What of the Doomsday option, i.e., holding a referendum to postpone the election while coercively holding down the citizens as in December 1982? Ranil was enthusiastically in the forefront of that.
A repressive referendum would be the portal to revolution. Sri Lanka has the factors necessary for a successful revolution almost —but not quite—in full measure.
An economic crisis which has been responded to with a neoliberal policy strategy that is causing rising poverty, inequity and social underdevelopment.
A ruler who suffers from a massive legitimacy deficit because he has not been popularly elected, and lacks a stable political base of popular support.
A population which, going by an opinion poll run by a Harvard-trained professional, endorses ‘socialism’ and increasingly eschews ‘capitalism’.
A citizenry that just last year rose up and threw out a ruler it had elected by a sweeping majority three years before.
The strongest, most massive Left movement we have seen in at least a half-century, perhaps more– comprising the JVP-NPP, and the FSP-IUSF.
Just one firewall exists between rampant poverty and an unelected ruler on the one hand, and renewed rebellion culminating in revolution on the other: the hope the people still have of changing things peacefully, by their vote, next year, i.e., Presidential election 2024.
Slow soft Opposition
This year, 2023 is the run-up to Presidential election year 2024, but the SJB isn’t running up. It should study the JR-Premadasa UNP on the offensive in pre-election year 1976.
The SJB savages the incumbent with a powder-puff: we can work with him, but Ranil is keeping the wrong company, has the wrong team. The party is not immunised against the ideological virus that it should ‘work with’ or go easy on Ranil because it supposedly has more in common with the latter’s economic ideas than not. Such nonsensical notions were anathema to the thinking of JR, Premadasa and the UNP in 1973-1977.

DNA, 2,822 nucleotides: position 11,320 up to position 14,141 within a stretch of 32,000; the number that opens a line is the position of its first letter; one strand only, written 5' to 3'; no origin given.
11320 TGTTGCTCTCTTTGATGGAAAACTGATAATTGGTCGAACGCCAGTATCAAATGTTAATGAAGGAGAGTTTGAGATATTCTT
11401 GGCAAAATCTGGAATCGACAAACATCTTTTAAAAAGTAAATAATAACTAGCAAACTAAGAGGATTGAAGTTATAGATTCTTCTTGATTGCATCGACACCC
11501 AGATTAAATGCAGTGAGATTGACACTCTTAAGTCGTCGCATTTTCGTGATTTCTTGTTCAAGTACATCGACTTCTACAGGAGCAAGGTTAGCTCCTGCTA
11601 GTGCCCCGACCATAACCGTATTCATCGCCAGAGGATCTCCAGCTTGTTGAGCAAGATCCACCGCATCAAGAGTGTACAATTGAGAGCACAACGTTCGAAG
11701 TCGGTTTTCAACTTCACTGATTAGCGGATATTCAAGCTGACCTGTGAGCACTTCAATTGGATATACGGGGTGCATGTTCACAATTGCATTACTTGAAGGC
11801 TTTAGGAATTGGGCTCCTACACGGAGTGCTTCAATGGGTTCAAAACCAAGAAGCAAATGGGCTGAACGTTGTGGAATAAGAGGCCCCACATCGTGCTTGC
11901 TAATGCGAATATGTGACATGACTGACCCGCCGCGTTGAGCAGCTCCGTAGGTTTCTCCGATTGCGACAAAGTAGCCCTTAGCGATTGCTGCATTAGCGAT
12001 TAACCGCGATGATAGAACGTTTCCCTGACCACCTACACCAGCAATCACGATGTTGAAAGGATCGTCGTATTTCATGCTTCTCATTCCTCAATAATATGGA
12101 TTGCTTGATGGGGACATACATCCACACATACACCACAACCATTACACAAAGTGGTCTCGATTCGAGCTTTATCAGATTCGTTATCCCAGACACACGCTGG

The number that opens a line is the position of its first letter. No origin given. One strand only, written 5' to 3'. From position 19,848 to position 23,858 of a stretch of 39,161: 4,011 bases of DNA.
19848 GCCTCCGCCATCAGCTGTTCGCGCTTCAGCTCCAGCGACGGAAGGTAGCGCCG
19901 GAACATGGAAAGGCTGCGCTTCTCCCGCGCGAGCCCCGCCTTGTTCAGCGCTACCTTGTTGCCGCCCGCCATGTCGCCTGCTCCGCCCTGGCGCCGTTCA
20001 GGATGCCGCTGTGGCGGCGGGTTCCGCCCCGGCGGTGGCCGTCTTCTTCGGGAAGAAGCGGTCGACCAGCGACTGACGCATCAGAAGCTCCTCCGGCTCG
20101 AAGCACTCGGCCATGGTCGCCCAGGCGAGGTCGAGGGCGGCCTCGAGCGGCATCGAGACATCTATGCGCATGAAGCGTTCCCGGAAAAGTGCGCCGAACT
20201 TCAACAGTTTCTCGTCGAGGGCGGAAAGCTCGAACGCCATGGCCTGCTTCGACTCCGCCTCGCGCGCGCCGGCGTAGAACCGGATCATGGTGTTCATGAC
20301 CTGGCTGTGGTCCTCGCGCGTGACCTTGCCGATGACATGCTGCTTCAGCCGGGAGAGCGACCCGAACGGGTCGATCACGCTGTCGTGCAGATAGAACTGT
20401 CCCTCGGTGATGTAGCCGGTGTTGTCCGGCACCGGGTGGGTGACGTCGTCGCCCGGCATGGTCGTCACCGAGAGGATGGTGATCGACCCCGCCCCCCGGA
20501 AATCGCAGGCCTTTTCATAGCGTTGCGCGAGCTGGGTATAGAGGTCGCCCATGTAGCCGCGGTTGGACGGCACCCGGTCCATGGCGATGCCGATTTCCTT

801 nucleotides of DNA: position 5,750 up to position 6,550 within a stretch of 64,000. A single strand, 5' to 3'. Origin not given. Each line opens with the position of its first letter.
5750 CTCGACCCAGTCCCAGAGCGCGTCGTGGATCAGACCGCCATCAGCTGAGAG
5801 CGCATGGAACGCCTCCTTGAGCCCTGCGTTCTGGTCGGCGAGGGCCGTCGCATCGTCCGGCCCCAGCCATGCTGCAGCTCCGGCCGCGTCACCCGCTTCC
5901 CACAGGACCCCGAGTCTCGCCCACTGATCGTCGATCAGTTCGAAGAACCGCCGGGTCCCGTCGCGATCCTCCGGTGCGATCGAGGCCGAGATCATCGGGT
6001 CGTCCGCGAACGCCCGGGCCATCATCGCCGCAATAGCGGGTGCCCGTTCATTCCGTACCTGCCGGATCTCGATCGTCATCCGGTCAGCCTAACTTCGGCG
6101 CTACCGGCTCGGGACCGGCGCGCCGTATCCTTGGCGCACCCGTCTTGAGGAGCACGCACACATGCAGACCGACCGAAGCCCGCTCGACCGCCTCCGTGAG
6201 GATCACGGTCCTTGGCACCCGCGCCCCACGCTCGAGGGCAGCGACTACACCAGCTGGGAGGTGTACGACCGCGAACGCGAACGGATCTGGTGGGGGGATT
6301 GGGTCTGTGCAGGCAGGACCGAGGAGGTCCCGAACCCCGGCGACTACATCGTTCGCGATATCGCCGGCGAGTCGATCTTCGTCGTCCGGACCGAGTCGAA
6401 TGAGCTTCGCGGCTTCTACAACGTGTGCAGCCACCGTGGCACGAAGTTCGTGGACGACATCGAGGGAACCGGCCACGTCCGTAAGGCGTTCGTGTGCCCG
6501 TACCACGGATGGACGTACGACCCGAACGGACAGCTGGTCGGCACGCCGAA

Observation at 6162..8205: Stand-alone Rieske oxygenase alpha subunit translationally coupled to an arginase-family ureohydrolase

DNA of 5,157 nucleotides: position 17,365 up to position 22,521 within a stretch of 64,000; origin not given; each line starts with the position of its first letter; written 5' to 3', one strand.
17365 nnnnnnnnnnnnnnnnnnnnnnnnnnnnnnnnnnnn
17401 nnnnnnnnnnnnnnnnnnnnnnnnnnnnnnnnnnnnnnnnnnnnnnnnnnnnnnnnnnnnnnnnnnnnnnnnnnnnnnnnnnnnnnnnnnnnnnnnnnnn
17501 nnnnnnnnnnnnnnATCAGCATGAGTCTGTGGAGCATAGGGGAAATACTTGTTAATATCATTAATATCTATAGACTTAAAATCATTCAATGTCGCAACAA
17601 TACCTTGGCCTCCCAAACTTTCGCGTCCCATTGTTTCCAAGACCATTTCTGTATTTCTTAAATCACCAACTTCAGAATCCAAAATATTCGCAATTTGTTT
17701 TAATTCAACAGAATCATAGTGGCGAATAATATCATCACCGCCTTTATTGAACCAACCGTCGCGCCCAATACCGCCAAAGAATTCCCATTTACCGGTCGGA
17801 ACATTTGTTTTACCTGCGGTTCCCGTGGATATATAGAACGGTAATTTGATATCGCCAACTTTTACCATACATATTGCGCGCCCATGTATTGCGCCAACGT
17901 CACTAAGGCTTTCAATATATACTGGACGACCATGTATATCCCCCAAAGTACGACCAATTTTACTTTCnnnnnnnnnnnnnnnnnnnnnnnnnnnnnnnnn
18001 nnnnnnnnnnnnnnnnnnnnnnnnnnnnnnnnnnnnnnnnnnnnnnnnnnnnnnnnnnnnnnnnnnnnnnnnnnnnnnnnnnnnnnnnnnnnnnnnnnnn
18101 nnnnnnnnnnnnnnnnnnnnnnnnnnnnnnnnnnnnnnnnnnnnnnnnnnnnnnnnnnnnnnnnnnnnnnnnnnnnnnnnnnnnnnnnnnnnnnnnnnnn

In 1975, the LSSP was kicked out of the Government by the Bandaranaikes. Felix Dias Bandaranaike took over as Finance Minister from Dr. N.M. Perera. FDB turned Seevali Ratwatte’s report on the Shannon Free Trade Zone into the Foreign Investment Guarantee Law (1975). One may have thought that JRJ who had advocated cooperation with the Sirimavo government in 1972 would welcome this rightward turn in economic policy. Instead, the UNP cooperated with the LSSP and the leftwing independent Prins Gunasekara to bombard the SLFP-led Government with No-Confidence Motions.
JR and Premadasa remembered Felix Dias Bandaranaike’s public advocacy of “a little bit of totalitarianism” and regarded him as the most likely advocate of Prime Minister Sirimavo Bandaranaike seeking a further extension in office and the postponement of the General Election (already two years delayed) due in 1977.
Despite the economic crisis and the unprecedentedly awful suffering of the people due to NM’s policies, and dismissing all considerations of economic congruency, the JR-Premadasa UNP took aim at the most rightwing-authoritarian element in power, demonising Felix and vilifying Sirimavo in ditties and cartoons (the famous ‘Family Tree’ cartoon book), temporarily allying with the Left while in Opposition.
The brilliant, independent-minded Ronnie de Mel, picked as Finance Minister by JR in 1977 was one of the most left-leaning MPs on either side of the House.
On May Day 1977 the UNP’s official newspaper Siyarata carried a special edition with its front page printed in green and a hammer-and-sickle in red in montage.
The 1975-1977 UNP took a political stance of frontal confrontation vis-a-vis the regime, despite the government’s re-composition and rightward economic pivot. The UNP’s offensive was the total opposite of the “let’s converge on a common economic ideology which we share with President Ranil!” line of the SJB Economic Blueprint’s author. The JR-Premadasa Opposition didn’t let economics and economists delay, dilute or deflect its politics.